Recently the Netflix CEO stated that the “Web browser is television’s future”! I personally have a feeling that it was perhaps the journalist that simplified the title of the piece based on the opinions of Mr. Hastings, due to the fact that it is a mighty broad statement for anyone to make? Mr. H also gave the prediction a spread-bet of 5 to 20 years on this wonderful insight into the very obvious coming together of Internet and the TV. Ultimately this does hint of a timely lobbying piece most likely intended to strengthen Netflix’s position with respect to Microsoft who is named as a potential suitor. What Mr. H may not be aware of is that since 1995 the “Internauts” amongst us have been claiming the same TV and Internet marriage via a “browser” and have been trying very, very unsuccessfully to “make it so captain”. This particular “paradigm” and I hate that nonsensical word, has been a long and difficult road with several very fundamental problems; one of which is that most of the technology is just not fit for purpose and most of all the business model still needs crafting:
History Repeating Itself
- 1995 WebTV Founded based on HTML (failed)
- 1998 (ATSC) HTML is a poor environment for television (clear)
- 2000 Major goals of “ATVEF” was to create a specification that relies on existing and prevalent standards (HTML/JS) (failed)
- 2002 Broadcast HTML was created from ATSC-related work to develop the DTV Application Software Environment (DASE) (failed)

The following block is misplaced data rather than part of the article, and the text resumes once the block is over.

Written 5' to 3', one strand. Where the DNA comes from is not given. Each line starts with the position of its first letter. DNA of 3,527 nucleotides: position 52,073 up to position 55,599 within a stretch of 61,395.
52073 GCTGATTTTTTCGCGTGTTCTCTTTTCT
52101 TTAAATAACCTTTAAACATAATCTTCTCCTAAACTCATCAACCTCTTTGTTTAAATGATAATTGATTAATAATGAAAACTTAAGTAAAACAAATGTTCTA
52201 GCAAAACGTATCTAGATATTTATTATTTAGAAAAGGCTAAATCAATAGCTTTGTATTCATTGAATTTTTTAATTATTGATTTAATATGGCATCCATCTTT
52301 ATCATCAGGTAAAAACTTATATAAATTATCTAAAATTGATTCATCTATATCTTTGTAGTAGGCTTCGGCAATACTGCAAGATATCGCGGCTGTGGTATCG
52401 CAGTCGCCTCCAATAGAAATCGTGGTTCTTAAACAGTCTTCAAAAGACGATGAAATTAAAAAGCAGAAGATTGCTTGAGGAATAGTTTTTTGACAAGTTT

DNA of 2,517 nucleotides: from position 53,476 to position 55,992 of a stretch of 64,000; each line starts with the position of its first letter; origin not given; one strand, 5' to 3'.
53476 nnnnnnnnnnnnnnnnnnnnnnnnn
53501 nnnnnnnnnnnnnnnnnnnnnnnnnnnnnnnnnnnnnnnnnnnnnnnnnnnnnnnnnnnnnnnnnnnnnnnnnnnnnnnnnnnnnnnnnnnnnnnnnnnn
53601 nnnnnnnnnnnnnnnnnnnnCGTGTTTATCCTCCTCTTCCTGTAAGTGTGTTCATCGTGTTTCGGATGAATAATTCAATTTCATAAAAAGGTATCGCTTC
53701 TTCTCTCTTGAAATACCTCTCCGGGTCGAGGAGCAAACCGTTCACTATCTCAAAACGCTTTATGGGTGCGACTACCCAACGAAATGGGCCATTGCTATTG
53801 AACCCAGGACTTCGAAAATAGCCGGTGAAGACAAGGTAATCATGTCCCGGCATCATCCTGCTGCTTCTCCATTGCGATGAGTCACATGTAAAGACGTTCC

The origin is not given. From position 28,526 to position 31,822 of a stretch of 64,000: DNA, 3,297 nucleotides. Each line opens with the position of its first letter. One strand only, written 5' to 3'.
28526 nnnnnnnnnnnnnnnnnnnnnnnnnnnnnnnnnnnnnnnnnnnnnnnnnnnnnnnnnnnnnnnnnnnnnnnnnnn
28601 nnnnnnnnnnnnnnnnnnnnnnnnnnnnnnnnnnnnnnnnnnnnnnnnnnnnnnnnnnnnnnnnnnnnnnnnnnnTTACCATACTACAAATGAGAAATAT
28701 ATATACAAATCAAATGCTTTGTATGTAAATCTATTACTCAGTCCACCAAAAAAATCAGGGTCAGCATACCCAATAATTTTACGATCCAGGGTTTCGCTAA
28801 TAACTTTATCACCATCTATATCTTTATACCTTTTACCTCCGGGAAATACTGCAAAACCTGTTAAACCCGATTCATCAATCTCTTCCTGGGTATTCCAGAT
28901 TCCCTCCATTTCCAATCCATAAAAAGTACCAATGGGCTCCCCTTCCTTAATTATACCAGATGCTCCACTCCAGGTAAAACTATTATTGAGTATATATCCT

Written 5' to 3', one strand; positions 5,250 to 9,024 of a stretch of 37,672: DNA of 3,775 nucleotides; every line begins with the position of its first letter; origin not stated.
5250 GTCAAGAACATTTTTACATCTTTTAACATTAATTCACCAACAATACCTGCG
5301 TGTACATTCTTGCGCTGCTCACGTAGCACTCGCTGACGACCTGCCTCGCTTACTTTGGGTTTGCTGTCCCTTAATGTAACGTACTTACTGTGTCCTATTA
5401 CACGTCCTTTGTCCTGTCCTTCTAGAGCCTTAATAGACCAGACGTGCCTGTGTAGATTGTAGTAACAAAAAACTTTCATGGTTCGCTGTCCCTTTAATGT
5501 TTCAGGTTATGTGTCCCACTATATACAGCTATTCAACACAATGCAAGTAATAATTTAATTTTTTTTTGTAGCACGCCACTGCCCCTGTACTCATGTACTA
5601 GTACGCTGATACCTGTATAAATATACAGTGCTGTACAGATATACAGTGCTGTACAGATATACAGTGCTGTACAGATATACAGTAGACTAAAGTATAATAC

- 2006 The DVB-PCF embodies a high-level declarative model that is based on industry standard formats, including XML syntax, MIME types and UML (failed)
- 2009 TV manufacturers bet on WEB TV with CE-HTML (?)
So what is the opinion of the Netflix CEO worth? Will we all run out to purchase new TV sets with Ethernet connectors and browsers on them? Will we start running yards of Cat5 cabling around the house in order to reach the modem 3 rooms away, not to mention on the other floor level, in order to access the internet via the ADSL modem, or perhaps sacrifice the only electrical sockets near to the TV to Ethernet over Powerline? In fact talking of that browser element, which browser, whose browser? This is a very pertinent point, especially as Microsoft has to now ship with alternative browsers to its own Internet Explorer. There seems to be no holding back the flood of predictions in the TV Internet debate and naturally in this very complex technological world CEOs are considered the experts in their fields of endeavour.
What I would like to point out for the purposes of a historical review is that many companies have wanted to ride this horse. In on example Sony have been at it for years, 14 years in effect and then we see via more written interviews found on the WWW that the goal is still to be achieved.
- In 1996 Sony launched the INT W250 – Web TV receiver – WebTV Plus – 56 Kbps – RAM 16 MB
- On January the 7th , 2007 at CES this announcement was made: SONY BRINGS INTERNET VIDEO TV TO THE LIVING ROOM – Broadband Internet Video Access Available Via Modules Attached to New Televisions – Broadband Internet video was the hit of 2006 and now it’s coming to Sony televisions with the touch of a remote control button.
- Then in 2008 the SONY DMX-NV1 BRAVIA INTERNET VIDEO LINK WEB TV DMXNV1 hit the streets
However Sony at a conference/seminar this year was asked by a journalist when we the consumer will see products from Sony that simply offer an EPG (program guide) mixing cable and Internet video. The response was not surprising; Sony responded that they may not be available until 2010 or later as this takes time! Sony added that they would love it to occur tomorrow and that they are very frustrated.”